Isaiah 53 is the other chapter that apologists often point to as giving an uncanny summary of the death of Jesus, but, like the claims for Psalm 22, we’ll see that this also falls flat.
First, give the apologists their turn. They’ll point to several phrases in Isaiah 53 (and the last few verses of the preceding chapter) that parallel the crucifixion.
Verse 52:14: “there were many who were appalled at him; his appearance was so disfigured beyond that of any human being.” Some say that this refers to the beatings Jesus received, though his ugly appearance is never mentioned in the New Testament.
53:3: “He was despised and rejected by mankind, a man of suffering, and familiar with pain.” Jesus should have been recognized as the Messiah, but the gospels tell us that his own people rejected him.
On the other hand, “he was despised” doesn’t sound like the charismatic rabbi who preached to thousands of attentive listeners and had a triumphal entry into Jerusalem on Palm Sunday. And “a man of suffering … familiar with pain” might’ve been the life of an ascetic like John the Baptist, but this doesn’t describe Jesus.
53:7: “he did not open his mouth; he was led like a lamb to the slaughter, and as a sheep before its shearers is silent.” The synoptic gospels agree that Jesus was silent before his accusers, though John 18:34–19:11 says the opposite.
53:8: in response to the trial and sentencing of Jesus, “who of his generation protested?” Jesus was on his own, and none of his disciples tried to intervene.
53:9: “He was assigned a grave with the wicked, and with the rich in his death.” This is often interpreted to mean that Jesus ought to have been buried with criminals but was actually buried with the rich. This ties in with the burial of Jesus in the tomb of Joseph of Arimathea.
Finally, from 53:5 to the end of the chapter, almost every verse gives some version of the idea of the suffering servant taking on the burdens of his people—“he was pierced for our transgressions … by his wounds we are healed” (53:5), “for the transgression of my people he was punished” (53:8), “he bore the sin of many, and made intercession for the transgressors” (53:12), and so on.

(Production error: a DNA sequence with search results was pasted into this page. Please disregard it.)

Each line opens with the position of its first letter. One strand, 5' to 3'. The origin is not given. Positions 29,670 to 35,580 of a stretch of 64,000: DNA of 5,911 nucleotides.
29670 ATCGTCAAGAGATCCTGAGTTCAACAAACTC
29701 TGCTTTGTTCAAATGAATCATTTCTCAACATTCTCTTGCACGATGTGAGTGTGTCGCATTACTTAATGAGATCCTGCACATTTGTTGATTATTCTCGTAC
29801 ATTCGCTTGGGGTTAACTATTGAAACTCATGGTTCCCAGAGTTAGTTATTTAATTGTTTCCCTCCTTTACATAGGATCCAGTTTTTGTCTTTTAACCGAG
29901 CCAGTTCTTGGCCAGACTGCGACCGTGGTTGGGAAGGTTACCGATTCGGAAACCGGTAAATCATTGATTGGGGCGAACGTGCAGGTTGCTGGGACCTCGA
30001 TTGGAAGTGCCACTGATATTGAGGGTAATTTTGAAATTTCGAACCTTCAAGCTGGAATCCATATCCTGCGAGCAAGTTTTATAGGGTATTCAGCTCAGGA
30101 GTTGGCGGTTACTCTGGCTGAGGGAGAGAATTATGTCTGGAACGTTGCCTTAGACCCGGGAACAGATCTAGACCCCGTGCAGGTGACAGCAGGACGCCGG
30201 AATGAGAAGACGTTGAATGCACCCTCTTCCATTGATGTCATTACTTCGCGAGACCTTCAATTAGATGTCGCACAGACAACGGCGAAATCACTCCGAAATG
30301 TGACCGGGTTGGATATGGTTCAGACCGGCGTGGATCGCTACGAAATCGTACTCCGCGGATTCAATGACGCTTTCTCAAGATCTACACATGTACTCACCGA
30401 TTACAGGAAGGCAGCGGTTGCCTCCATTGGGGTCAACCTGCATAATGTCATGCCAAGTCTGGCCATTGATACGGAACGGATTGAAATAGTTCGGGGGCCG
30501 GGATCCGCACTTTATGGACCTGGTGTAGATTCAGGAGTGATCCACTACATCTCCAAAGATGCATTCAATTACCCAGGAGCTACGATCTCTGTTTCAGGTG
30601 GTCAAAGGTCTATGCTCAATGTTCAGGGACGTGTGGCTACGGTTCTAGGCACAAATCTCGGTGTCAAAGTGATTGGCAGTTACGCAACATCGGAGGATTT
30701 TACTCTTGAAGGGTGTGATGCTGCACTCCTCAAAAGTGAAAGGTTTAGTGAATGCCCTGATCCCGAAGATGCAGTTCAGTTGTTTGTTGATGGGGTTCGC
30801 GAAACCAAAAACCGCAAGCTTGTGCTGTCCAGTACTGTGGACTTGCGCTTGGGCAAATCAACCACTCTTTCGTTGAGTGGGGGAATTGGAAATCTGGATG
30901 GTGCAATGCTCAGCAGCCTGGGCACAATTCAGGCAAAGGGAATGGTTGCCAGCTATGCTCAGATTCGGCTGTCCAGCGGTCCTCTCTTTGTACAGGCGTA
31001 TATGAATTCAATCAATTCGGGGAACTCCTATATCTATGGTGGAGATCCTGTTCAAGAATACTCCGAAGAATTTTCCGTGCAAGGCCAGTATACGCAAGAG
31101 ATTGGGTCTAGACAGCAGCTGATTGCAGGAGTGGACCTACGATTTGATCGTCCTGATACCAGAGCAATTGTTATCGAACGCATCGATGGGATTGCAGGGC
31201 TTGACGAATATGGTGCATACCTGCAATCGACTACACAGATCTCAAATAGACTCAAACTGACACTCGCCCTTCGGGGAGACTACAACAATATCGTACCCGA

Taken as this collection of cherry-picked fragments, the case looks intriguing, but taken as a whole—that is, letting the chapter speak for itself—the story falls apart.
First, let’s look at some of the verses discarded by the apologists.
Verse 52:15: “so will many nations be amazed at him and kings will shut their mouths because of him.”
The nations will be amazed and the kings speechless? Nope, not only was Jesus not internationally famous during his lifetime, history records nothing of his life outside the gospels. True, we have evidence of his followers from historians such as Josephus, Tacitus, and Suetonius, but it is curious that we have nothing about the works of Jesus himself from prolific contemporary authors such as Philo of Alexandria, Seneca, and Pliny the Elder. Apparently he wasn’t as famous as imagined prophecy would have him be.
53:10: “he will see his offspring and prolong his days, and the will of the Lord will prosper in his hand.” This is a nice thought—Jesus endures great trials but then, like Job, he is rewarded with children, prosperity, and long life. As Proverbs says, “Grandchildren are the crown of old men.”
Unfortunately, this isn’t how the gospel story plays out.
53:11: “my righteous servant will justify many, and he will bear their iniquities.” So Jesus, a person of the Trinity and equal to God the Father, is now God’s servant?
Note that “messiah” simply means “anointed one” and that the Old Testament is fairly liberal with the title messiah. Kings and high priests were anointed as messiahs. Heck, Cyrus the Great of Persia was even a messiah (Isaiah 45:1). But surely no Christian can accept the logic, “Well, David was a messiah, and he was a servant of God; why not Jesus as well?” David was a major figure from the Bible, but Jesus was certainly not in the same category as David.
And here’s the big one: “Therefore I will give him a portion among the great [or many] and he will divide the spoils with the strong [or numerous]” (53:12). Like a warrior who gets a share of the spoils of the battle, the servant will be richly rewarded. This servant is just one among many who gets a portion.
Wait a minute—Jesus has peers? He’s one among equals, just “one of the great”? What kind of nonsense is this? Again, this bears no resemblance to the Jesus of the gospels.
And, as with our analysis of Psalm 22, the point of any crucifixion story would be the resurrection, which is not present in this chapter. Only with the naïve confidence of a student of Nostradamus could this baggy sack of a “prophecy” be imagined to be a trim fit.
Religion is the diaper of humanity’s childhood;
it’s OK to grow out of it
— PZ Myers
(This is an update of a post that originally appeared 9/12/12.)
Image credit: Craig Allen, flickr, CC